Fallout 76 Players Are Looking For Secrets Off The Game's Beaten Path

Illustration for article titled Fallout 76 Players Are Looking For Secrets Off The Game's Beaten Path
Screenshot: Kotaku (Fallout 76)

There’s a place in the Western part of Fallout 76’s Appalachia where the cargo drones like to gather. If you stand outside the Mothman Museum you can see them just overhead, hovering in the sky overtop an unreachable portion of the map. Sometimes it’s just a handful; other times it can be over a dozen, circling ominously. It might be a weird glitch, or it could be a clue to some deeper conspiracy afoot in 22nd-century West Virginia. In a game like Fallout 76 it’s hard to tell, which is part of the allure, especially for secret-hunting players.


Fallout 76 feels empty, but that emptiness has proven fertile ground to speculate about in-game mysteries. As one player put it on the game’s subreddit, Fallout 76 has a story but not a plot. While players’ actions constitute a series of events in which stuff happens, there’s no clear narrative thread that ties it all together into something meaningful. This has provided plenty of space for players to speculate about what mysteries exist in the game to be unraveled, and which are simply cute Easter eggs or unintentional glitches.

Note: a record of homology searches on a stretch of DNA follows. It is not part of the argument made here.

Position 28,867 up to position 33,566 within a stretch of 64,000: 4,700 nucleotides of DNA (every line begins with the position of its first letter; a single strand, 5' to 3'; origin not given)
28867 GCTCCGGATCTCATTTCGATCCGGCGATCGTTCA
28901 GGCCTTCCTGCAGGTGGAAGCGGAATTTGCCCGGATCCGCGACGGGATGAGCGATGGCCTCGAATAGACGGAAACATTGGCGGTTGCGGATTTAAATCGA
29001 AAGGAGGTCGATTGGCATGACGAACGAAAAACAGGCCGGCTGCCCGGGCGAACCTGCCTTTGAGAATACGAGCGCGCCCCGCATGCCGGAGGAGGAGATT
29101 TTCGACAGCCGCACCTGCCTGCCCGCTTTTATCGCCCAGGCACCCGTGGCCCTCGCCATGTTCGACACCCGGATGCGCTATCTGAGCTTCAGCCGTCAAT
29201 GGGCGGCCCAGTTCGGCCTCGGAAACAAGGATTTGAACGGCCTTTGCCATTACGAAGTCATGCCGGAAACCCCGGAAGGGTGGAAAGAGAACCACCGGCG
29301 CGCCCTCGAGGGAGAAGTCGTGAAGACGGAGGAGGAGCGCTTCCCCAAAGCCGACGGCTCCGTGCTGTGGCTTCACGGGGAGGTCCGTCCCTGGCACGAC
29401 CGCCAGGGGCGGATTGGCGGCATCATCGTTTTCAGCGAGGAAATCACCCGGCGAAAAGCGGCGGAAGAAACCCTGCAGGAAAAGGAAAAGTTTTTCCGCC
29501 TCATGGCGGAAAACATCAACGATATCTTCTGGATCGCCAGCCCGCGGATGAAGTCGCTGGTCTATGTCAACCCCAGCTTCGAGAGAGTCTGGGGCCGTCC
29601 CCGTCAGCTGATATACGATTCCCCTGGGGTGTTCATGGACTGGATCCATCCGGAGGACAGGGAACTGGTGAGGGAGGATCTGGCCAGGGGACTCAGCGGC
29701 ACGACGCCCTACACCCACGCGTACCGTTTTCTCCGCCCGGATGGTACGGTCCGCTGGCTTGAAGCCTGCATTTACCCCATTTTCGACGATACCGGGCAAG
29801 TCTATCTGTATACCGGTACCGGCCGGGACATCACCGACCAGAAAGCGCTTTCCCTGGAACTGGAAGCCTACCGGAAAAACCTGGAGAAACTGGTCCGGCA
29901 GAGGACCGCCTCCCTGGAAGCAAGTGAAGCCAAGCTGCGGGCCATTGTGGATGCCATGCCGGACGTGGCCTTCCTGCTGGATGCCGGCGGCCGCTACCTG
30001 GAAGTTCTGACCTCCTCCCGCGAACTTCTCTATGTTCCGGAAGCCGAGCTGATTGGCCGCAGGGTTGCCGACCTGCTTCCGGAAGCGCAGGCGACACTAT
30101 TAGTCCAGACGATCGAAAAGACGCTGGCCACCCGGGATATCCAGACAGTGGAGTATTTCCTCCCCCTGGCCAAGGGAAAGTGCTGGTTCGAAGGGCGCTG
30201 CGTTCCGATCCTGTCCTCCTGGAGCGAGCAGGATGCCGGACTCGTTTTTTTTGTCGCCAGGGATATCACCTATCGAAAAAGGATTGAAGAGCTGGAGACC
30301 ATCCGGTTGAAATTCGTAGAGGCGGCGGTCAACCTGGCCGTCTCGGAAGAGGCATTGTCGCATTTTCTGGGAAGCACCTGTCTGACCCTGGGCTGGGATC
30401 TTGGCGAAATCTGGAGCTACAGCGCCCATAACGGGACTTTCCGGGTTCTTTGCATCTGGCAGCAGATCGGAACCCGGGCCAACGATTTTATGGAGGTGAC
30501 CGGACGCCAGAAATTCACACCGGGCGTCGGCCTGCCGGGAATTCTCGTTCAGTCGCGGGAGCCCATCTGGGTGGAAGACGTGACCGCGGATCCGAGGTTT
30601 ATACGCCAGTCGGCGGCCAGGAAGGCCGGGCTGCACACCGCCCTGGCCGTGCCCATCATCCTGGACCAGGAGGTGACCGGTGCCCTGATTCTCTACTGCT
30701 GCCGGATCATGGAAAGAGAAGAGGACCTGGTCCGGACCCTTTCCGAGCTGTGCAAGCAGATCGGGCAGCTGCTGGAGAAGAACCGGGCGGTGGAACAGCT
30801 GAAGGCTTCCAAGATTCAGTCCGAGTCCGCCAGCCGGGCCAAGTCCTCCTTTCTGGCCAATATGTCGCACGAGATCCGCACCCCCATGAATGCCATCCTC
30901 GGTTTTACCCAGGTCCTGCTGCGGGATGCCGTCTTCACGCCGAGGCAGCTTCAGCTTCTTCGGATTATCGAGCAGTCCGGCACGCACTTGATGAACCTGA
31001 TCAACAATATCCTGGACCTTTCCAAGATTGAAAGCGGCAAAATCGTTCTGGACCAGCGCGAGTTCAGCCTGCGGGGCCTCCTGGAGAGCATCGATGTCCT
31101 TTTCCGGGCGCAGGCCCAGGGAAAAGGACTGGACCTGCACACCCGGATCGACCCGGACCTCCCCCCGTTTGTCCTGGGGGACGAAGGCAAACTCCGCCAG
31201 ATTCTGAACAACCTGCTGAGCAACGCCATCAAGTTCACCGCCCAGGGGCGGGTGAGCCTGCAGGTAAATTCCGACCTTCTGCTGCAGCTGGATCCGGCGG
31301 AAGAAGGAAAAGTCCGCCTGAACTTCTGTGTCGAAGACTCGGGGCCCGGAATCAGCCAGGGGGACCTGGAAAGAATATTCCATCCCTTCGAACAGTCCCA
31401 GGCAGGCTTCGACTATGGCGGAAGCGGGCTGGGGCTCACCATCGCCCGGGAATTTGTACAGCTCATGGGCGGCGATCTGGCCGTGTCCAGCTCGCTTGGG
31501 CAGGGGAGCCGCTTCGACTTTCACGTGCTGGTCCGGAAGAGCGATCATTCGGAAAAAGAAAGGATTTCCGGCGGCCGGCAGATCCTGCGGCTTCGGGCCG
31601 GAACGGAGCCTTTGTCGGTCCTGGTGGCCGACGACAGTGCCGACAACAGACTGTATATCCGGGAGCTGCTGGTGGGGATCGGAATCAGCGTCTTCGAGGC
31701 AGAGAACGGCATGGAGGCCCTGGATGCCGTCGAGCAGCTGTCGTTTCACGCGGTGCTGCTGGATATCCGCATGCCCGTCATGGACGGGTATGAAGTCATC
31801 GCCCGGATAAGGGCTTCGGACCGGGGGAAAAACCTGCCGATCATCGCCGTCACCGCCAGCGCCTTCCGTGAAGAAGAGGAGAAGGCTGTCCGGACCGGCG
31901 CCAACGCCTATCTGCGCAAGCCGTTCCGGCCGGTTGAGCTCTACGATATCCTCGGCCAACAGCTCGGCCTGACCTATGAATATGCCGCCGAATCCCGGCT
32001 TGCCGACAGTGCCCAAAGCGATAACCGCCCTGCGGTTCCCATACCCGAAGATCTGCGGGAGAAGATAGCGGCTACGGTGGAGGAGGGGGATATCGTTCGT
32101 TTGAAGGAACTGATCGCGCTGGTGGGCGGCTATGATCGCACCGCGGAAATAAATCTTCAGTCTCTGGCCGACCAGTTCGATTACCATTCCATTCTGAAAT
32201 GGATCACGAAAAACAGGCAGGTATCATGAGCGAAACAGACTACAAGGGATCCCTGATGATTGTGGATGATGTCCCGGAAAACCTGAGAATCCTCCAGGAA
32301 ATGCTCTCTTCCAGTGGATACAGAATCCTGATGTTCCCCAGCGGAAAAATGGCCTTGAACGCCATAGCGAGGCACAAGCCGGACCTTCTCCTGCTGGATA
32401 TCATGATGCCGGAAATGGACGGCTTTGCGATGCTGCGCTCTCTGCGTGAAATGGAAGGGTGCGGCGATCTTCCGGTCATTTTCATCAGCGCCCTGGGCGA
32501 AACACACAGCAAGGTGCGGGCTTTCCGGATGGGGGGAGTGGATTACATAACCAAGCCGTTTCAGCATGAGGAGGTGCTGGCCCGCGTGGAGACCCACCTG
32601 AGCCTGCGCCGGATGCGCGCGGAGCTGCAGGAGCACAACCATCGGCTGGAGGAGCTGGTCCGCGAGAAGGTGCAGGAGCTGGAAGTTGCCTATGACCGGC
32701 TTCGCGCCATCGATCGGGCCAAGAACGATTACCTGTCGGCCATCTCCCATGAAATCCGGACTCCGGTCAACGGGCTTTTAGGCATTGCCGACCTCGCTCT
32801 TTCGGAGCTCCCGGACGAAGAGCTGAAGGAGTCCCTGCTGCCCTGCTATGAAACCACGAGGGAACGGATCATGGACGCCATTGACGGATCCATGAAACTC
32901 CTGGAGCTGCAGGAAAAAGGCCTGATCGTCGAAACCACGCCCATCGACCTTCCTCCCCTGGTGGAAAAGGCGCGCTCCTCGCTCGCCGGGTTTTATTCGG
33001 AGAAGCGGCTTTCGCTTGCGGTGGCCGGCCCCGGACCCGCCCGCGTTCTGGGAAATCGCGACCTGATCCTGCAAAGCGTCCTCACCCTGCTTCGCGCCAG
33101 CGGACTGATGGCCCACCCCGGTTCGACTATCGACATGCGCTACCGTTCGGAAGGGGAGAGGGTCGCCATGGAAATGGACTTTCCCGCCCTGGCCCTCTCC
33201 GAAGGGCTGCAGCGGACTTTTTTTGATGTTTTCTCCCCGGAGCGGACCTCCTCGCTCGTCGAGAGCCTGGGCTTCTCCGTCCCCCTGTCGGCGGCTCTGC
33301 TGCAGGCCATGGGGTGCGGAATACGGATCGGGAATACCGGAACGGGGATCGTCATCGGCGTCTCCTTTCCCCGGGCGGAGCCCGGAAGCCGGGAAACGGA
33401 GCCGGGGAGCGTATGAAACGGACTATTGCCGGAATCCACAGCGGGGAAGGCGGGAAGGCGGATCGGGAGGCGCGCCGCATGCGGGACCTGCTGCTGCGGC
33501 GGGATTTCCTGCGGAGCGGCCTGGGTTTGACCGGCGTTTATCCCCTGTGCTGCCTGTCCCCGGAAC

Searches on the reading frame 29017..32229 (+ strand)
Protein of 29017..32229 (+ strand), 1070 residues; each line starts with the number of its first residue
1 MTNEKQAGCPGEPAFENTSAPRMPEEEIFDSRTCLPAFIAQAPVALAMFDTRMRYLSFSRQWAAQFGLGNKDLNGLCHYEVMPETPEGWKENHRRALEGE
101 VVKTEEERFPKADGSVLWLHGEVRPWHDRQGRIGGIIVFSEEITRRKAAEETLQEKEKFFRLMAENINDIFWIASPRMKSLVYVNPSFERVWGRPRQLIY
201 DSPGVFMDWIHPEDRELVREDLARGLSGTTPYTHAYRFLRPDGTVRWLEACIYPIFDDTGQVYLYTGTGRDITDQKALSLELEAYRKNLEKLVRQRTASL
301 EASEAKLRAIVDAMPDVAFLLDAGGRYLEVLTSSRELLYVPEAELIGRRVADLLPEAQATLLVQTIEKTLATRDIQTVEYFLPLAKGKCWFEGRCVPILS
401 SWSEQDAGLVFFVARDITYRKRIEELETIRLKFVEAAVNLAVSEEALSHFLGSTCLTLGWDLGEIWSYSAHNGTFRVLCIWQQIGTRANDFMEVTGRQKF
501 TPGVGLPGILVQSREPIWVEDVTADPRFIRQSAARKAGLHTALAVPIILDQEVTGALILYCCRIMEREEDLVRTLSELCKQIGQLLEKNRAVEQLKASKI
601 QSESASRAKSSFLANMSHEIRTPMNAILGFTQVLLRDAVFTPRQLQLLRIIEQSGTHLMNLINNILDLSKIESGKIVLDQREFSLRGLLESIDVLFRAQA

Not long after the game launched last week, some players reported that when they tried to get out of their Power Armor, it transformed them into weird Slender people. Fallout 76 got a massive patch today, but this particular bug apparently wasn’t given a fix, leading one player to say in a comment on the game’s subreddit, “I’ve been stuck in my power armor for 2 days. My player is a ghost. I can’t craft or repair anything. Help me.”

Other anomalies are less obviously glitches. One player recently encountered three separate high-level behemoths, all in the game’s Charleston Medical Center. Like a lot of stuff, it’s not clear whether it was a sort of hidden special event or a broken enemy spawn, nor how much that distinction even matters.

The game’s main quest line loosely revolves around following in the footsteps of Vault 76’s Overseer and finding out what’s become of her, all while trying the tame the surrounding wasteland. While some quests initiate distinct waypoint markers on the map, others are more mysterious, linked to a note found in a random house or a mysterious item picked up off a corpse. It’s not uncommon to find a key or holotape in the game before you have any idea what it’s actually for.

This is what happened to a player who goes by Succowski on Reddit. While exploring the town of Sutton they found a locked box with a note nearby about a girl’s mom who had apparently been addicted to a special new type of Nuka-Cola. They went onto explore the Nuka-Cola factory looking for further clues but came up short, so they enlisted the help of other players on the subreddit to try to uncover what they thought might be a completely new Nuka-Cola product. Found notes and discovered keys were all dead ends. The thread grew into people sharing other stories having mysterious keys with no idea what they belonged to, the tantalizing promise of some unknown treasure that could be hidden anywhere almost being its own kind of reward.